When Sgt. John Clinard found out during a firefight that a good friend had been killed by militants in eastern Afghanistan, a video camera was there to capture his grief in unflinching detail.
"Shut up. Shut the f— up," Clinard said, a look of shock on his face as he sobbed over the loss. "Not Sgt. Rougle. You’re lying, right, man?"
The filmmakers of the Afghanistan war documentary "Restrepo" said the cameras stayed focused on a small group of soldiers in Korengal Valley and that there are no interviews with generals or diplomats.
"The only goal is to make viewers feel as if they have just been through a 90-minute deployment," the movie states on its website.
The National Geographic documentary does that, in shaky and gritty hand-held camera detail as one deadly firefight after another unfolds in hostile Kunar province.
But "Restrepo" goes further, serving as a tool to educate other soldiers and the public about what the particularly grueling 2007-2008 deployment was like, as well as providing a window into the post-traumatic stress that followed it.
The documentary has received critical praise at a time when the U.S. still is struggling to find a successful strategy in Afghanistan and as it continues to come to terms with stress, suicides and reintegration following combat deployments.
Clinard and Sgt. Mitchell Raeon, who were both on the deployment with the Italy-based 173rd Airborne Brigade and now are stationed at Schofield Barracks, spoke with audience members about "Restrepo" after the film was shown Friday at the Mililani Stadium 14 theaters.
The 90-minute documentary will play in Mililani at least through Tuesday, theater representatives said.
"(Almost) every last person in the theater stayed and there was a slew of questions," said Staff Sgt. Amber Robinson, a spokeswoman for the 3rd Brigade at Schofield.
Soldiers who were there and the film’s makers have spoken to audiences around the country about the hardships in eastern Afghanistan and the fallout from that service.
Eastern Kunar and Nuristan provinces, meanwhile, have a past unwanted connection to Hawaii and a possible future one, as well.
On the same 2007-2008 deployment by the 173rd Airborne Brigade, 1st Lt. Jonathan P. Brostrom of Aiea was killed along with eight other soldiers when an overwhelming force of militants attacked his platoon in the village of Wanat in the neighboring Waigal Valley.
Five Pearl Harbor Navy SEALs were killed in June 2005 in an ill-fated commando mission and the subsequent crash of a rescue helicopter in Kunar, two events in which a total of 19 lives were lost.
The 3,800 soldiers of Schofield’s 3rd Brigade have been tapped for duty in Kunar and Nuristan when they deploy to Afghanistan in the spring.
Restrepo was a 15-man outpost named after Pfc. Juan S. Restrepo, a 20-year-old medic killed by insurgents on July 22, 2007, in Korengal.
Restrepo and four other outposts in Korengal were subsequently abandoned by the U.S., along with the outpost where Brostrom was killed and two others in Waigal Valley, after officials concluded they couldn’t be adequately defended and the decision was made to move forces to more populated areas.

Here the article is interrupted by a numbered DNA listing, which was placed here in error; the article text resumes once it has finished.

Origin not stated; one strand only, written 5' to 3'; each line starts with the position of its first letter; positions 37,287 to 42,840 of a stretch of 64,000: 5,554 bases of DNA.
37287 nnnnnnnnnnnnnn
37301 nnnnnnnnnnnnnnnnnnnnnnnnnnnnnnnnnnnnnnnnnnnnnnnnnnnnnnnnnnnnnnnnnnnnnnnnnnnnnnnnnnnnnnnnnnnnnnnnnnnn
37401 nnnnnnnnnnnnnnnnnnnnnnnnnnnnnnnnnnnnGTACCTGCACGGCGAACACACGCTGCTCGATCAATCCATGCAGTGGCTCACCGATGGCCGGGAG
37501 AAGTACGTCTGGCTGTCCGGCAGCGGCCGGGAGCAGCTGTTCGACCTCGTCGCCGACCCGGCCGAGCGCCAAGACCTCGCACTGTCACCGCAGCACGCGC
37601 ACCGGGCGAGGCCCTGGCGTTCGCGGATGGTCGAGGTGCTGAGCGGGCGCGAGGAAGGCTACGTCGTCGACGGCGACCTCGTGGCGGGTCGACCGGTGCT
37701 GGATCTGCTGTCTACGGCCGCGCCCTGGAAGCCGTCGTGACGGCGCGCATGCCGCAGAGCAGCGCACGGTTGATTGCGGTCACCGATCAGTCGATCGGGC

Kunar was legendary as a hostile region before the 173rd Brigade arrived, and it continued to live up to its reputation after the soldiers showed up.
"If I was to try to sum it up in one word, I would say ‘relentless,’" Schofield’s Raeon, 27, said of the attacks. "At one point, as we were building Restrepo, we had 20-something firefights in two days."
The outpost, built on a mountain ridge where attacks had been prevalent, was an amalgam of dirt-filled barriers, beams and plywood, sandbags and camouflage netting.
Staff Sgt. Larry Rougle was killed by insurgents on Oct. 23, 2007, after he was shot multiple times during an operation called Rock Avalanche.
"Before Larry died, we knew we were in a bad area," said Clinard, 25, of High Point, N.C. "We were in a firefight every day, but not really thinking about it,"
Two more 173rd soldiers were killed the next day.
"(The deaths) really put it in perspective. This is real. We could die here," Clinard said.
In an interview in the film after the deployment, Spc. Miguel Cortez said he was taking four to five different kinds of sleeping pills so he could sleep.
Clinard also said that "when we got back, it was pretty rough."
"Honestly, it’s still affecting me, with dreams and anxiety and dealing with Larry’s death. I think about it all the time," he said.
He’s been to a doctor and also taken sleeping pills and "it’s helped a lot," he said. "It is getting better."
Both Clinard and Raeon said they like that "Restrepo" told the soldiers’ stories without injecting a political point of view into the film.
Raeon, from Elbridge, N.Y., may head back to the region with Schofield’s 3rd Brigade.
Asked how he feels about that, Raeon said: "I don’t know. Stressed. Anxiety. I feel all right because I kind of know the area and I know what I’m getting myself into. But it brings back a lot of bad memories that you don’t want to experience again."